Just to be clear, we don't currently block or slow anything. We don;t technically have a VOIP service of our own yet. I'm simply debating the options. I am using Commpartners as an example, only because I had recent discussions with them this past summer, and they are fresh in my mind, but I am not targeting Commpartners directly in any way. My comments could apply to any VOIP wholesale provider, and should be interpreted as such. Port blocking is a very touchy subject right now, and in my mind a very important one that may define the outcome of VOIP and relationships between partners. A VOIP offering will become a significant part of my business, as it will be for most others as well, and I need to have a clear plan of how I'm going to go about competing in the space.

Also on a side note, the reason I'm a little over POed on the Fee thing, was that I spent a month testing their service and negotiating terms and stuff. A whole marketing campaign was created around their service, lots of time spent. Then right after I got my first customer and signed the agreement and ready to fax it over, I saw the fine print that mentioned a $5000 fee, which I was never told about upfront or that was never mentioned once in our conversation over the month. So I got blind sided with the $5000 fee at the last minute. I thought they should have disclosed that to me before we started working with them, not a month later after the time was spent. SO then I developed the high and mighty attitude, that why should I pay a fee, I probably had just got pretty close to costing me $5000 in time just building my marketing plan. They should have waived it, at that point. The must have figured I'd be more likely to pay it after spedning all the time. I don't like to be squeezed that way. And the more I thought about it I started to boil thinking over the situation.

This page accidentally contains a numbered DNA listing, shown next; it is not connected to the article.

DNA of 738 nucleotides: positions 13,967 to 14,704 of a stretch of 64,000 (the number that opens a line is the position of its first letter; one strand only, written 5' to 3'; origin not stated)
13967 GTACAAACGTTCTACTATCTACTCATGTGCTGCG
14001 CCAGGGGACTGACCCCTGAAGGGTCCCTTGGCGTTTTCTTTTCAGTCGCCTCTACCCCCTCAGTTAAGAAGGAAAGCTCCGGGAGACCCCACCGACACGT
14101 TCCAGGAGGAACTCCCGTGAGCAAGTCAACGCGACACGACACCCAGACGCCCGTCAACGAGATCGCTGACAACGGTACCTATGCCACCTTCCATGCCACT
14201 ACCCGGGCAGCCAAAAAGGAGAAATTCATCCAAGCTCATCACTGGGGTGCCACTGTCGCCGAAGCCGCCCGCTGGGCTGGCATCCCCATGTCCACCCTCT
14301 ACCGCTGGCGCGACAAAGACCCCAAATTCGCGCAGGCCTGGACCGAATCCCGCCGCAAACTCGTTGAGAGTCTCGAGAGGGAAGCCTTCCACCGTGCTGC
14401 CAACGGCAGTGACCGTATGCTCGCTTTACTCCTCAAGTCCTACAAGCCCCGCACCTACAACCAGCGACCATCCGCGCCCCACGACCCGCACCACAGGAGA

I'm not really 100% sure what I believe yet on wether blocking should be done or not. But I don't like people that play that way. It reminds me of the high and might Covad, where what ever they say goes attitude. We are really only going to get one choice to get VOIP legislation done right, the way thatwill benefit us all. Wether the topic is what wholesale partners we should support, or wether its right to block traffic, the issues all apply to WISP's future of using VOIP.

Tom DeReggi
RapidDSL & Wireless, Inc
IntAirNet- Fixed Wireless Broadband

----- Original Message ----- From: "Charles Wu" <[EMAIL PROTECTED]>
To: "'WISPA General List'" <>
Sent: Wednesday, January 04, 2006 1:49 PM
Subject: RE: [WISPA] VOIP / CommPartners -- "big dumb pipe provider" vs.end-to-end connectivity/content provider

performance to their VOIP servers over our network. Think about it, do you
think I'm going to allow the same performance to our competitive VOIP
provider as I do to our own VOIP services? By getting us to be a Partner for

them, we'd optimize them for our own benefit, and indirectly Comm Parnters
would guarantee that our network

Not that I'm trying to start anything...but this is pretty dangerous ground
to tread on
If you think about it, an argument can be made that preference of one's own
traffic (or depreffing competition traffic) is not that much different than

FCC fines telco for VoIP Port Blocking

SBC Says "Google should pay to use our network"

In a larger context, it may come down to a strategy of providing "big dumb
pipes" (like what the phone companies have done) or becoming end-to-end
connectivity/content companies (like what the cable-cos have done)


Technology Architects

WISPA Wireless List:


WISPA Wireless List:



Reply via email to